Looking Outward: Indian Maritime Power and Energy Security

Photo Credit: Wikimedia Commons

By Trisha Ray, Columnist

From February 4-8, 2016, the Indian port of Vishakhapatnam was overflowing. Glistening under the sunlight, a dizzying array of warships sailed down the harbor. China’s PLAN Lizhou, the American USS Antietam, and India’s new destroyer, INS Kolkata, joined the ships of the 50 participating countries in one of the biggest peacetime demonstrations of naval power since 2001. India hosted its first International Fleet Review in 2001; this one, however, was significant not only in scale but also as a resounding reminder of India’s growing maritime power.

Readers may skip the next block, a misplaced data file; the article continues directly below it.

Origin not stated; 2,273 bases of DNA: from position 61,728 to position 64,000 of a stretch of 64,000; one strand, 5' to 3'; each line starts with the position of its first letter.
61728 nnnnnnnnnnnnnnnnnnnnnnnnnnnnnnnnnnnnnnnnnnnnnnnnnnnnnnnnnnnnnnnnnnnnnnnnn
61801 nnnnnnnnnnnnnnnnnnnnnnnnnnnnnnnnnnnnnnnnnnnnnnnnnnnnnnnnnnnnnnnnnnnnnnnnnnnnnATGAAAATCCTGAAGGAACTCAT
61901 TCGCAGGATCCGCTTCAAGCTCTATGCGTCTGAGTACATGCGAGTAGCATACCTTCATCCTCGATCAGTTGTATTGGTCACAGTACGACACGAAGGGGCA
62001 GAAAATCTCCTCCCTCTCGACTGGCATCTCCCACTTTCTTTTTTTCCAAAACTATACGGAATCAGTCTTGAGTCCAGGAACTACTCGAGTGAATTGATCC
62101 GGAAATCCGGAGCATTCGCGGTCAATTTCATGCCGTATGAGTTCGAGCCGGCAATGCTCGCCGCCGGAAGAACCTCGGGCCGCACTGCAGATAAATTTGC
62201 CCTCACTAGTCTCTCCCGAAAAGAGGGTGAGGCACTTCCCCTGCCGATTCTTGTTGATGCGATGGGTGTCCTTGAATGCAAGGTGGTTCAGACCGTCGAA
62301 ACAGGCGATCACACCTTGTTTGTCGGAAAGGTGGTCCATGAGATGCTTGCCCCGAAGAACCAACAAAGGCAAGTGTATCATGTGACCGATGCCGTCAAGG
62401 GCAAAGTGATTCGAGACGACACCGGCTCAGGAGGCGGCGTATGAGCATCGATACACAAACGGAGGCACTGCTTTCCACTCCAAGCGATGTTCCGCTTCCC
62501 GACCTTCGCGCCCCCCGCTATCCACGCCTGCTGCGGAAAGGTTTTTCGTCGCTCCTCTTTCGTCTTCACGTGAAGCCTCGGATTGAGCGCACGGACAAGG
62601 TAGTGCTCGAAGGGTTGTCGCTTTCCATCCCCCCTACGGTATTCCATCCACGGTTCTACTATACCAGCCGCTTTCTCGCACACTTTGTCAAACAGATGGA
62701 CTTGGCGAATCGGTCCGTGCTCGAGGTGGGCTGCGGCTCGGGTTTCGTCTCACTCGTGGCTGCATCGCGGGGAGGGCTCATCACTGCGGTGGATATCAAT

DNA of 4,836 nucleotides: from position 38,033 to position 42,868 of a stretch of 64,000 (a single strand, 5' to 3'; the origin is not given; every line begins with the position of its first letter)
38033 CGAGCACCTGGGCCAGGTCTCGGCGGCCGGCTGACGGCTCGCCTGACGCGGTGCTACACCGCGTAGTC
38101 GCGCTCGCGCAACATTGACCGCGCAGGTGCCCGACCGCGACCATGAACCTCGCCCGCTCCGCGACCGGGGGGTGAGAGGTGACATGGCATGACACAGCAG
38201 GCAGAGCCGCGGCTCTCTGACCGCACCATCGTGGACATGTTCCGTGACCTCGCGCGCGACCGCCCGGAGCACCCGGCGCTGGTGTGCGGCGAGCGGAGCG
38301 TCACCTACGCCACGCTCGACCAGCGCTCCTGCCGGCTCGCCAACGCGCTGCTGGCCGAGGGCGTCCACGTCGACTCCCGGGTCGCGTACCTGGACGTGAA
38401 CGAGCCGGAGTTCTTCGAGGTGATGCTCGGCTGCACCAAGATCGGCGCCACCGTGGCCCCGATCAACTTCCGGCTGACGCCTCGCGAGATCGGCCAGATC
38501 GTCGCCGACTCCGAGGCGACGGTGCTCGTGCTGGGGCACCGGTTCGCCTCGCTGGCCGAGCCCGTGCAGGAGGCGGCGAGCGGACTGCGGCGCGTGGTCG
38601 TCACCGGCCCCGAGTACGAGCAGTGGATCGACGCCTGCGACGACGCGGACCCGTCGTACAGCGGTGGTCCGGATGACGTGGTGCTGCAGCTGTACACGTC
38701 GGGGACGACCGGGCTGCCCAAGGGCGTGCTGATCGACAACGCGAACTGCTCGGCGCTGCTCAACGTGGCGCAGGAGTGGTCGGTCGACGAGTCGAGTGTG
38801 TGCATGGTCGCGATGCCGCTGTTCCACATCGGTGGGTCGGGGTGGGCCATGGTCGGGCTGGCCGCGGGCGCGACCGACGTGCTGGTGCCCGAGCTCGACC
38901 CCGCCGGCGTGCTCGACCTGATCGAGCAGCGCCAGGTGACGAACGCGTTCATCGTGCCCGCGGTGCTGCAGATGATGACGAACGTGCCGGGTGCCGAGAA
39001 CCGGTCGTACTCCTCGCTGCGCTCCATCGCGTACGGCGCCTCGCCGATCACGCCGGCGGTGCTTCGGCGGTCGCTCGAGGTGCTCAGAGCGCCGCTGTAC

What accounts for the increasing focus on the seas? First, in its immediate neighborhood, India faces the threat of “sea-borne terrorism,” epitomized in the 2008 Mumbai attacks.[i], The terrorists were believed to have set out from Karachi, and made the trip to Mumbai via the port of Porbandar in Gujarat. They passed through maritime security by forcibly boarding an Indian fishing vessel, the Kuber, and murdering the crew upon arrival.[ii] India has since implemented a security mechanism consisting of three lines of defense: a marine police wing, the Coast Guard, and the Navy. Patrolling a coastline 1,997 miles long with this mechanism takes up considerable maritime resources. The Navy also patrols India’s Exclusive Economic Zone (EEZ), which stretches 200 nautical miles from the Indian coast. The recent increase in destroyers, therefore, points to this more active defense in the seas. Second, and equally crucial, is energy security. India relies heavily on imported oil: in 2013, India spent $133 billion on crude alone: a massive 31.6% of its total expenditure on imports.[iii] In 2003, this figure was just $17.1 billion, representing around 24.8% of import expenditures.[iv] The EIA predicts that India’s demand for petroleum and other liquids will double by 2040.[v] Presently, most of India’s oil comes from the Middle East, something India is seeking to rectify by looking to Africa. India is the single largest buyer of oil from Nigeria and has also sought out contracts with Sudan, among others.[vi] It should not come as a surprise, then, that India’s “extended neighborhood” now stretches to the west coast of Africa and that the concept of the “Indo-Pacific” features prominently in its 2015 Maritime Security Strategy.[vii] This shift is to be expected: India has long sought to make up for what it feels is lost time, as part of a greater discourse of its centrality in the web of maritime connections accompanied the spread of languages, religions and practices.[viii]